An Everest fact-sheet

Print edition : June 06, 2003

Japanese skier Yichiro Mirua, the first person to ski down the South Col of the Everest in 1970. - DEVENDRA M. SINGH/ AFP

Geological age: 600 million years.

Elevation: 8,850 metres; record at 8,852 metres in 1999. The mountain rises by a few millimetres each year due to tectonic action.

Named after: Sir George Everest, the Surveyor-General of India, in 1865.

Other names: Sagarmatha (Nepal); Chomolungma (Tibet)

First ascent: May 29, 1953, by Sir Edmund Hillary, New Zealand, and Tenzing Norgay, India/Nepal.

First person to reach the summit twice: Nawang Gombu, Nepal, in 1963 and 1965.

Temba Tseheri at 15 the youngest on the summit.-GOPAL CHITRAKAR/REUTERS

First ascent by a woman: Junko Tabei of Japan, on May 16, 1975.

First ascent without supplemental oxygen: Reinhold Messner of Italy and Peter Habeler of Austria, on May 8, 1978.

First winter ascent: February 17, 1980, by L. Cichy and K. Wielicki, Poland.

First solo ascent: Reinhold Messner, on August 20, 1983.

Fastest descent: Eleven minutes, by paragliding, by Mark Boivin of France, on May 3, 1988.

First person to hike from sea-level to summit: Australian Tim Macartney-Snape, on May 11, 1990.

Junko Tabei of Japan, the first woman to scale the Everest.-V.V. KRISHNAN

Fastest ascent from the north: Sixteen hours and 45 minutes from base camp by Italian Hans Kammerlander, on May 24, 1996.

Fastest ascent from the south: Sixteen hours and 56 minutes from base camp by Babu Chhiri Sherpa of Nepal, on May 21, 2000.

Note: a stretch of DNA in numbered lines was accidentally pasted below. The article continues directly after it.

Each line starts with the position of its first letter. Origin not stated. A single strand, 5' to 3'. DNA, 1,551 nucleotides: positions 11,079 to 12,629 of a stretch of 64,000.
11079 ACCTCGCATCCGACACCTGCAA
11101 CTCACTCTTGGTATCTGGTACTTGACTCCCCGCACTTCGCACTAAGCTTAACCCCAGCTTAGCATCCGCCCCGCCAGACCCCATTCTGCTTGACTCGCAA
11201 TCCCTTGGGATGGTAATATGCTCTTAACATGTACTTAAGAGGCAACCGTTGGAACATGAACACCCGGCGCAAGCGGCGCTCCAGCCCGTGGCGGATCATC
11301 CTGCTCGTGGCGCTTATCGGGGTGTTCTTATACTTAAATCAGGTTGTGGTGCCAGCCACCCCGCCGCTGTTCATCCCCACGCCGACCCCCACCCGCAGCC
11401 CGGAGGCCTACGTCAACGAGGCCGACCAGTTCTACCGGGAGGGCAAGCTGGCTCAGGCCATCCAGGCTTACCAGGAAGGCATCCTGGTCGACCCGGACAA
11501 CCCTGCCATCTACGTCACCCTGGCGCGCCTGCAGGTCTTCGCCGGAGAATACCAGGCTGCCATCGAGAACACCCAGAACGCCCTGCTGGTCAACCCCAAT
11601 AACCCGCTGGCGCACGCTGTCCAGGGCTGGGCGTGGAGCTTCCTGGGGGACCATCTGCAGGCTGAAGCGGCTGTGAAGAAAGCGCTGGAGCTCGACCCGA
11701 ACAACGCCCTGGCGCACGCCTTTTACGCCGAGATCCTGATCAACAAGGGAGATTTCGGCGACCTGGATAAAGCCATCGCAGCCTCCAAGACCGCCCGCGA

Most ascents: Appa Sherpa - 11 times, the last one on May 24, 2000, and all without oxygen.

First ski descent of the Everest: Davo Karnicar of Slovenia, on October 7, 2000.

Only mountaineer to climb all four sides of Everest: Kushang Sherpa of Nepal.

Youngest person on the summit: Temba Tseheri of Nepal, aged 15, on May 22, 2001. Nepal subsequently imposed a 16-year age qualification for climbers.

Oldest person on the summit: Sherman Bull, 64, of the U.S., on May 25, 2001.

First legally blind person on the summit: Erik Weihenmeyer of the U.S., on May 25, 2001.

A letter from the Editor

Dear reader,

The COVID-19-induced lockdown and the absolute necessity for human beings to maintain a physical distance from one another in order to contain the pandemic has changed our lives in unimaginable ways. The print medium all over the world is no exception.

As the distribution of printed copies is unlikely to resume any time soon, Frontline will come to you only through the digital platform until the return of normality. The resources needed to keep up the good work that Frontline has been doing for the past 35 years and more are immense. It is a long journey indeed. Readers who have been part of this journey are our source of strength.

Subscribing to the online edition, I am confident, will make it mutually beneficial.


R. Vijaya Sankar

Editor, Frontline

Support Quality Journalism
This article is closed for comments.
Please Email the Editor